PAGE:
The extent of exposure values on the 550D. (Credit: Alexandra Savvides/CNET Australia)
The 550D is a nimble performer just like the 500D before it. Using a class 6 SDHC card, the camera starts up and takes its first shot within 0.3 second. Shutter lag without prefocusing the lens measures 0.2 second; using the 18-135mm lens, the 550D was able to seek and find focus within 0.3 second in adequate light.
In continuous shooting mode the camera eked out 12 shots in high quality JPEG before coming to a halt to process them, averaging 3.2 frames per second. In RAW, it managed 6 frames before buffering in the space of 1.6 seconds, which inches just over 4 frames per second.
We conducted image tests with the EF-S 18-135mm lens as provided to us for review (and available in the Super kit configuration) and an EF 50mm f/1.4 lens.
Overall, in real-world situations the 550D performs very well, just like the 500D before it. Given the sensor is roughly equivalent in resolution as the 7D's (though not the same), image quality was quite similar. JPEG processing appears to be slightly different with an emphasis on slightly more saturated colours in the 550D. Again like the 500D there was a tendency to blow out highlights and overexpose tricky lighting situations despite Auto Lighting Optimiser.
The levels on the Auto Lighting Optimiser are all quite subtle in real-world situations, but there is a marked difference between each level in studio or controlled lighting situations, where the camera tends to oversaturate colours. (Credit: Alexandra Savvides/CNET Australia)
RAW vs. JPEG studio tests
All RAW images were converted using Canon's Digital Photo Professional and saved using Photoshop's Save For Web settings at 80 per cent quality. All JPEG images were taken with Auto Lighting Optimiser set to standard, and saved with Photoshop's Save For Web function in the same manner as the RAW files.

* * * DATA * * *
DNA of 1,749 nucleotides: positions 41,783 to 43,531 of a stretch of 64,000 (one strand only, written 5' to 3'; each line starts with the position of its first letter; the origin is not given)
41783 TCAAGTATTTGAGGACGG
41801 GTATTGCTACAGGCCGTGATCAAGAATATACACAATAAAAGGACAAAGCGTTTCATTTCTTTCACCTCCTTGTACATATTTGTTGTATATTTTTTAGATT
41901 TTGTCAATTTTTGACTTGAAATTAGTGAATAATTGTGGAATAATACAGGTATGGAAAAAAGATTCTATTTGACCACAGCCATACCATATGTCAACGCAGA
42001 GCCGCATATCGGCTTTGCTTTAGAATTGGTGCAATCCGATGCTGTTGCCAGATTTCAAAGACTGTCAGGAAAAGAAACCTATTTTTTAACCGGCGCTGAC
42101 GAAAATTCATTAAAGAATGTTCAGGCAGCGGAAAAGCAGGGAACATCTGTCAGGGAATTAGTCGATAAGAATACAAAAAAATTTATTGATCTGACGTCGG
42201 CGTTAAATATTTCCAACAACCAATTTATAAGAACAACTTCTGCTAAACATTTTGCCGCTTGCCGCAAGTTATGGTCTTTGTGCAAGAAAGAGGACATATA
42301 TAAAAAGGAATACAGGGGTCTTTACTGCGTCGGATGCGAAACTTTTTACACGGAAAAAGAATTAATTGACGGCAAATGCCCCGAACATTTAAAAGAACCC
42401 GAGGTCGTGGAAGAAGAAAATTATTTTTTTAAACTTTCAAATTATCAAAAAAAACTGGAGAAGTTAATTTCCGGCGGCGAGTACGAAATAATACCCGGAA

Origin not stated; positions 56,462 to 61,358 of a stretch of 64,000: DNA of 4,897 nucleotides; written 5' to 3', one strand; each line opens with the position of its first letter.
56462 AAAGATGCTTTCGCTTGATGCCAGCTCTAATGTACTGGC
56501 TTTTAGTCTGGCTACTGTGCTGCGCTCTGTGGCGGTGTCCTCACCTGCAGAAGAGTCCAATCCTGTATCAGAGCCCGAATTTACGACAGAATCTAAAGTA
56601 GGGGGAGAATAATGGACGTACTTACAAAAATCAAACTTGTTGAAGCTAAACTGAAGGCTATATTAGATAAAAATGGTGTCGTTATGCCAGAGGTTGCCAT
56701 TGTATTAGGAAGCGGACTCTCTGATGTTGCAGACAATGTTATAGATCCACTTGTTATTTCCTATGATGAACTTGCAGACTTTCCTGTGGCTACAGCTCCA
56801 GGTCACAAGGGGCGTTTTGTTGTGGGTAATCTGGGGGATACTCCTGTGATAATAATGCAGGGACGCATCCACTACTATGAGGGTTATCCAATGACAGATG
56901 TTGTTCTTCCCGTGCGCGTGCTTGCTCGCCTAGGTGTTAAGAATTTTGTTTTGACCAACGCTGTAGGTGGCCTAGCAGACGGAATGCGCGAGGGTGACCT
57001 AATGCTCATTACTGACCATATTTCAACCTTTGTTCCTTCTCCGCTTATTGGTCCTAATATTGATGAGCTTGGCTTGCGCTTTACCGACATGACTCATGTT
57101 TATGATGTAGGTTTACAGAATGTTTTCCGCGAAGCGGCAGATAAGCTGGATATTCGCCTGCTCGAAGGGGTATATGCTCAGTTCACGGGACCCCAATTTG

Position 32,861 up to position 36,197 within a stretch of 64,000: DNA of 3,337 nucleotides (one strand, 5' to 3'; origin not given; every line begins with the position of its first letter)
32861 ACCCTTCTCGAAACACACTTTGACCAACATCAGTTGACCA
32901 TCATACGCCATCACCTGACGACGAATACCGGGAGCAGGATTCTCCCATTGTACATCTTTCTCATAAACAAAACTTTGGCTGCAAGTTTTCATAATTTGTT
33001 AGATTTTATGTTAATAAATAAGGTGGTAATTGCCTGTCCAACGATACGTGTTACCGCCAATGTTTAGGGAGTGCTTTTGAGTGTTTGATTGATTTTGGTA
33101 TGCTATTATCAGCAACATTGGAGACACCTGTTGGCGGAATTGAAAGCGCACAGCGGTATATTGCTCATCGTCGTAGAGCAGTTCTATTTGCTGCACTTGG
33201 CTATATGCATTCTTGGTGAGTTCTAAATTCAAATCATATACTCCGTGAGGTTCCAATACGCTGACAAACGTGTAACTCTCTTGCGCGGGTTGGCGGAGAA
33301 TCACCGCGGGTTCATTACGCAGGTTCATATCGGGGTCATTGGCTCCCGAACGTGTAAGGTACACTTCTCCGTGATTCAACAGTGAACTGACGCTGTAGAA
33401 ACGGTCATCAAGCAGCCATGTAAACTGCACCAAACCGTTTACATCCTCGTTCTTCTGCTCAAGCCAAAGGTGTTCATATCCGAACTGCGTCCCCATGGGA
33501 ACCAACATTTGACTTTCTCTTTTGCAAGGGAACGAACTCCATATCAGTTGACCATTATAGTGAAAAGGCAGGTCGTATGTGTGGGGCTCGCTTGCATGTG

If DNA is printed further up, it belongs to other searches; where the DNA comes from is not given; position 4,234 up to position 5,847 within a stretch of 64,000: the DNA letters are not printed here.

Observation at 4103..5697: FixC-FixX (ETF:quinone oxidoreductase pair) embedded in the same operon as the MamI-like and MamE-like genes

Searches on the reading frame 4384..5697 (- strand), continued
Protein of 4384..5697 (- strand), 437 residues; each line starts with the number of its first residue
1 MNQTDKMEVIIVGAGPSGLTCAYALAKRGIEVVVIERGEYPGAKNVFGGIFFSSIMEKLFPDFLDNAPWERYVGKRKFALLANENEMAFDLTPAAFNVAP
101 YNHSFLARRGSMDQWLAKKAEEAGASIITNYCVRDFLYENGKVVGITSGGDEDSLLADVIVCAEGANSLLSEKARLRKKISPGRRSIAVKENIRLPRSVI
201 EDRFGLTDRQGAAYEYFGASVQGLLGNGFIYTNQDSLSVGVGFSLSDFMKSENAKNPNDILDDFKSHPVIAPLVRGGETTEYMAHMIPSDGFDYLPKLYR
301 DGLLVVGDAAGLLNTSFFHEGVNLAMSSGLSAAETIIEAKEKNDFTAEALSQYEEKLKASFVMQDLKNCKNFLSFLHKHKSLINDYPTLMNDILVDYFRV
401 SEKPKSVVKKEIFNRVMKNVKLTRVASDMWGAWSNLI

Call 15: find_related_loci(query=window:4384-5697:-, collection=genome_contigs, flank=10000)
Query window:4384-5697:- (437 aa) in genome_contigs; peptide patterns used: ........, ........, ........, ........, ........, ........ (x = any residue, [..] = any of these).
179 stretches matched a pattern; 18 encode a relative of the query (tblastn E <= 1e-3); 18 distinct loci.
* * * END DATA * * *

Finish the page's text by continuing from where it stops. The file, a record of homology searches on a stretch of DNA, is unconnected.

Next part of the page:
Firstly is our standard comparison of RAW vs. JPEG at ISO 100. As you can see, the images are very similar, right down to the same colours, which is expected. The RAW image is slightly less sharp as no sharpening was applied in post-processing, as opposed to the default JPEG sharpening that happens in-camera.
(Credit: Alexandra Savvides/CNET Australia)
Next, to see how the 550D deals with in-camera noise reduction, the ISO sensitivity hits 1600 as JPEG and RAW shots are again compared. Noise reduction in RAW processing has been set to 0 in order to give an indication of the standard noise reduction applied in JPEG processing.
(Credit: Alexandra Savvides/CNET Australia)
At ISO 6400, the 550D produces a significant amount of chrominance noise which is to be expected given the density of pixels on the sensor. Here's an example (at 100 per cent magnification) of ISO 6400 as shot on JPEG with standard noise reduction applied.
(Credit: Alexandra Savvides/CNET Australia)
The 550D, like earlier cameras before it, still takes its time to hunt for focus in Live View. The camera supports focusing in video mode by pressing the shutter halfway, like the action for taking a still photo. The video quality is very good and displayed accurate colours, while the higher resolution LCD screen makes manual focusing and reviewing much easier. Video taken in movie crop mode is adequate and, we daresay, useful for those without the reach of a telephoto lens, but the VGA quality makes it relatively restricted in its use; whether it's web or computer playback. The 550D can record up to 4GB of continuous video, or a maximum of 29 minutes and 59 seconds, in .MOV format encoded in H.264.
There are now nine EOS cameras in the Canon dSLR range, and the 550D sits at the top of the enthusiast section, above the 500D, 450D and entry-level 1000D. It is available in a variety of kit configurations: body only (AU$1349), Single IS (with EF-S 18-55mm, AU$1499), Twin IS (18-55mm and 55-250mm, AU$1849), Super (EF-S 18-135mm, AU$2149) and Premium (EF-S 18-200mm, AU$2349).
While there are arguably too many megapixels for a consumer-level camera, the video capabilities of the 550D make it an ideal tool for those wanting to dabble in videography without too much of an investment in a more professional digital SLR. The camera's still image quality is fortunately up to scratch too, making it an excellent camera for the price.